This week I have the privilege of sharing Part 2 of a conversation with Daniel Bauer about his new book, His new book, Mastermind: Unlocking Talent Within Every School Leader. Danny’s new book reimagines what professional development for school administrators looks like in order to meet the needs of all school leaders who currently feel isolated and overwhelmed. You will want to pick up a copy today as I’ve already had an advanced look and can’t wait to get my hands on the final printed publication. Listen-in as Daniel Bauer shares: * Ways your collaboration – and promoting the growth of others – leads to your own growth.* How to create environments of belonging that lead to trust and learning. * Why what you teach is something you should be experimenting with yourself.* Why thinking outside the box – especially reading books outside the education field – can help stretch your learning and your work as an educator.* Ways that openness and collaboration – not competition – is counter-cultural and still matters in your growth.* Why Danny likes to use the term “level-up” when he refers to leadership growth. Plus, we add a bonus at the end of some follow-up conversation where you can hear Danny share even more takeaways! GET A FREE CHAPTER OF DANIEL BAUER’S BOOK HERE!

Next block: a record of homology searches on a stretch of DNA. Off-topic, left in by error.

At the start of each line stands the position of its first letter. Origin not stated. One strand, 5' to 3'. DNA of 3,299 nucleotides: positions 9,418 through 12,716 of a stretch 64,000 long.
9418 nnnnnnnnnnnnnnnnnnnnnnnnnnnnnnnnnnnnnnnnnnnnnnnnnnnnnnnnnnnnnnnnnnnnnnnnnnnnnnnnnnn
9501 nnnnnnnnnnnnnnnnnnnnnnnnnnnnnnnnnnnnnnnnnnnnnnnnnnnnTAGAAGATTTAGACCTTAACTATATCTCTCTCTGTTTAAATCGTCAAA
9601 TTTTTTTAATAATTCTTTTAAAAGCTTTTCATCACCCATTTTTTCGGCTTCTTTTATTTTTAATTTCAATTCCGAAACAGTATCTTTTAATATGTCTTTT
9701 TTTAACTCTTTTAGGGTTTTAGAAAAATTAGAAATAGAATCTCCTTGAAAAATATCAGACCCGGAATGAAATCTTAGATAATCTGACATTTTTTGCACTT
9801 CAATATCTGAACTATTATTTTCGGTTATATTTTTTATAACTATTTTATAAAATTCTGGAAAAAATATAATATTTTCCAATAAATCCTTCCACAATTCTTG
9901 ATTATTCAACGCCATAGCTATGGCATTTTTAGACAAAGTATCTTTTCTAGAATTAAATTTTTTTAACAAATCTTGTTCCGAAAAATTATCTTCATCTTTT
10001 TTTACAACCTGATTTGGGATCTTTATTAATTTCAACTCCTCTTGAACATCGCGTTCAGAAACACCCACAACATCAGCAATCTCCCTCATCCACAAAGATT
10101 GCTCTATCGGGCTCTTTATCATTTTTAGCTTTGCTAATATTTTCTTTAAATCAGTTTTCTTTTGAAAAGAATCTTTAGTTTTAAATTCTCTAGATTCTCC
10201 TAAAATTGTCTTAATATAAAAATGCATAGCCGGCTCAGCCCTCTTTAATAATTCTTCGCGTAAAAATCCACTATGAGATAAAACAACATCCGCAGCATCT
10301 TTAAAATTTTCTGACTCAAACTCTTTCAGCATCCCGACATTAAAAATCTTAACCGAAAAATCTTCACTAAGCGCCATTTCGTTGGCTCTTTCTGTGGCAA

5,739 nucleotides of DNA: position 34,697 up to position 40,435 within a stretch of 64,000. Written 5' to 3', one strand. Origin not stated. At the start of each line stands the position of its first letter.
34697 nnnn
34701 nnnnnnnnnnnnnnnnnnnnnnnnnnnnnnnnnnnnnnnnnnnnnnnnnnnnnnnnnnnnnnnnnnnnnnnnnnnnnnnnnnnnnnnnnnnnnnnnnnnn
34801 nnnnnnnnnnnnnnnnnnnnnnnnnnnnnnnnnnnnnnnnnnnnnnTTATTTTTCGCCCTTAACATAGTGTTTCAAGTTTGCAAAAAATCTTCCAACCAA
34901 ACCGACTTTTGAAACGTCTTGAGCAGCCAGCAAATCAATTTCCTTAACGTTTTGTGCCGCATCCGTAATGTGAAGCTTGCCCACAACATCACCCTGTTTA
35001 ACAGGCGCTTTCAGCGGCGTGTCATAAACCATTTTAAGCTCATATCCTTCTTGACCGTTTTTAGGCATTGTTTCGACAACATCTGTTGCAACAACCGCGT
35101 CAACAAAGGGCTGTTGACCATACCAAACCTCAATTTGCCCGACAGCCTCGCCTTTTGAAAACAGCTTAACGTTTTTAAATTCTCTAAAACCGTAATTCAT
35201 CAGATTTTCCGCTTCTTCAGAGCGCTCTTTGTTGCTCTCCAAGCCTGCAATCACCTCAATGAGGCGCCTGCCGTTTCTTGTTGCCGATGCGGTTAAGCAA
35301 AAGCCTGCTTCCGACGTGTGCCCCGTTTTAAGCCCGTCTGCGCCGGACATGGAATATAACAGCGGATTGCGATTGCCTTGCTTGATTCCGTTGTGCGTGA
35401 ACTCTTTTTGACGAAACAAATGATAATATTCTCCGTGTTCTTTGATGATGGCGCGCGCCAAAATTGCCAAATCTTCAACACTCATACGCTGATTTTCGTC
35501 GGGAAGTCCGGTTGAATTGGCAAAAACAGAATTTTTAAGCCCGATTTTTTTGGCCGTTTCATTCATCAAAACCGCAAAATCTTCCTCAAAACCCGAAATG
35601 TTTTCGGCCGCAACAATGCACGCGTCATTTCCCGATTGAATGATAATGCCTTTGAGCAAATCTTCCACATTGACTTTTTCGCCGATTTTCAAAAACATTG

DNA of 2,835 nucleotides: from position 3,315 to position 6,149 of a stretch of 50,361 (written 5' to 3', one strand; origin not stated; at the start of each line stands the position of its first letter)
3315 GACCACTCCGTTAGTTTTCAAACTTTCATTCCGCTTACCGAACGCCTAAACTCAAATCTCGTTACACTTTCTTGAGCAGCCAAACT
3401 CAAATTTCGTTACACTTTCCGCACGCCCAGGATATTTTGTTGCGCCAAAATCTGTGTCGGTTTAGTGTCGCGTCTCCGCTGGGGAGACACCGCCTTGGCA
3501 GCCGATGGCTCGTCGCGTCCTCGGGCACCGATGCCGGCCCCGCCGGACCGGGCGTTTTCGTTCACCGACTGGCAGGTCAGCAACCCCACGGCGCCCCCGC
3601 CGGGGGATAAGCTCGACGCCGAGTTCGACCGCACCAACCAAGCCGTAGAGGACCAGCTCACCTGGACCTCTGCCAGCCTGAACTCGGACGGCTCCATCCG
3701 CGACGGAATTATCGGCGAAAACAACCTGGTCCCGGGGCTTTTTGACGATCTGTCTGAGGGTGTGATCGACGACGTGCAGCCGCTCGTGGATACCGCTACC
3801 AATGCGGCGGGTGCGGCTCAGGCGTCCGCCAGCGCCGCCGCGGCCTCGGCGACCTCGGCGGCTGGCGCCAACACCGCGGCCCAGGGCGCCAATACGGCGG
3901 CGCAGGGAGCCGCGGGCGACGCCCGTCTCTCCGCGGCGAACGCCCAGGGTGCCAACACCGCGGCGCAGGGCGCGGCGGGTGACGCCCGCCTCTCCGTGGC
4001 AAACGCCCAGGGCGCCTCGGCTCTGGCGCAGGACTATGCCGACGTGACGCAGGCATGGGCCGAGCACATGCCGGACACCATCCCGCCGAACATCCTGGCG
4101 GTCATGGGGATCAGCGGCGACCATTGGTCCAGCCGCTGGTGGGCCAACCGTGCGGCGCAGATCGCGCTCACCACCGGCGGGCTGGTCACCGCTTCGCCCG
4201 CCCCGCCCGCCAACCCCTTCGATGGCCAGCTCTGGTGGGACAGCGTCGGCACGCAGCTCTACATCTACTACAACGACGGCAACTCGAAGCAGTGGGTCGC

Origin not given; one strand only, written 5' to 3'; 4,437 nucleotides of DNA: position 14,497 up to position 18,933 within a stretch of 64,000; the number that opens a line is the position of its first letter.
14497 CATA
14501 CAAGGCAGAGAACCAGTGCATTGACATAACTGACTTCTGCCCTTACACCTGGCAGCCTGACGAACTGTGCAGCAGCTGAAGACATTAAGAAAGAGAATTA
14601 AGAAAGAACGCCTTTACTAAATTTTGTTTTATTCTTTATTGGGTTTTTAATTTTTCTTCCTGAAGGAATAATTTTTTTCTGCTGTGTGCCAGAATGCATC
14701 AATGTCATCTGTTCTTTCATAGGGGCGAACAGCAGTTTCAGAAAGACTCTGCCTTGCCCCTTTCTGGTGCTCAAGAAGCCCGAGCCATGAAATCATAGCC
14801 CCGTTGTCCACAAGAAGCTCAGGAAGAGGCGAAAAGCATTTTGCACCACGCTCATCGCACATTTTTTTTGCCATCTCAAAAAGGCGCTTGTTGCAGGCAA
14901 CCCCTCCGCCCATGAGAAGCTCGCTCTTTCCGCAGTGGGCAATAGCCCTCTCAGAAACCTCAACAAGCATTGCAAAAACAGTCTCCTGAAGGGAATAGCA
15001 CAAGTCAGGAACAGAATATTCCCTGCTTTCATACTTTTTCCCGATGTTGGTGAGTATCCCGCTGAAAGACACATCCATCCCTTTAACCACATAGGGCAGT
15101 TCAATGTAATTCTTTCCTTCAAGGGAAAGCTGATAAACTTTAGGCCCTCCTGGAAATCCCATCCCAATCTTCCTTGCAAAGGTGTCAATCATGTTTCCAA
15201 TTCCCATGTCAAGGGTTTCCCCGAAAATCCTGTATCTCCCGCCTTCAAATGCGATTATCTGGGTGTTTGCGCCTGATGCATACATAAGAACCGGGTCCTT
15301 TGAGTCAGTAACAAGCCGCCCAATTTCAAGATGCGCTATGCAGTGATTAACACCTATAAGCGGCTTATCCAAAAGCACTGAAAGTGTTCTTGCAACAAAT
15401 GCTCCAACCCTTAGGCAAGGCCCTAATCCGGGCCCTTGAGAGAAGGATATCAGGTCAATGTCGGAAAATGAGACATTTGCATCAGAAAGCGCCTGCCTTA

This week I have the privilege of sharing a conversation with Daniel Bauer about his new book, His new book, Mastermind: Unlocking Talent Within Every School Leader. Danny’s new book reimagines what professional development for school administrators looks like in order to meet the needs of all school leaders who currently feel isolated and overwhelmed. You will want to pick up a copy today as I’ve already had an advanced look and can’t wait to get my hands on the final printed publication. Danny was a guest on Principal Matters: The School Leader’s Podcast first in June 2017 for Episode 71: How Masterminds Help You Grow. Later in August 2019, he was a guest again for Episode 162: Building Community Through a Go-Community. Daniel Bauer is a self-proclaimed “Unorthodox Ruckus Maker” who has mentored thousands of school leaders through his Better Leaders Better Schools blog, books, podcasts, and powerful coaching experiences. I have been sitting on this conversation for months, and I enjoyed this conversation so much that I have split it into two parts. So I hope you enjoy Part 1 this week, and I’ll share Part 2 with you next week. Here’s a Glimpse of our Question/Answer Time: WDP: In your book, you look at the variety of reasons school leaders aren’t experiencing transformative professional development. Can you explain what you have learned? Danny shares… * Some professional development is delivered inauthentically. * Isolation is a key factor that leaders don’t connect and grow. * Many districts do their best, but the professional development they offer end up being missed opportunities. WDP: What have you learned about who makes the ideal mastermind member and the ABCs of powerful professional development™? Danny shares: * Authenticity, belonging, and challenge* Professional development built with the ABCs in mind leads to transformation. (Mastermind score card) WDP: You talk a lot about authenticity. Why is this so important? Danny shares: * Professional development that is psychologically safe * Encourages self-awareness* Is values driven can be regarded as authentic WDP: What have you learned about the importance of belonging? Danny shares: * Shared purpose, inclusive environments, and trust are the cornerstones of creating connection between leaders in a professional development experience. WDP: How have you seen your mastermind challenging members to level up? Danny shares: * We do this by developing our leaders’ mindsets, encouraging them to take action, and surround them with a powerful community GET A FREE CHAPTER HERE!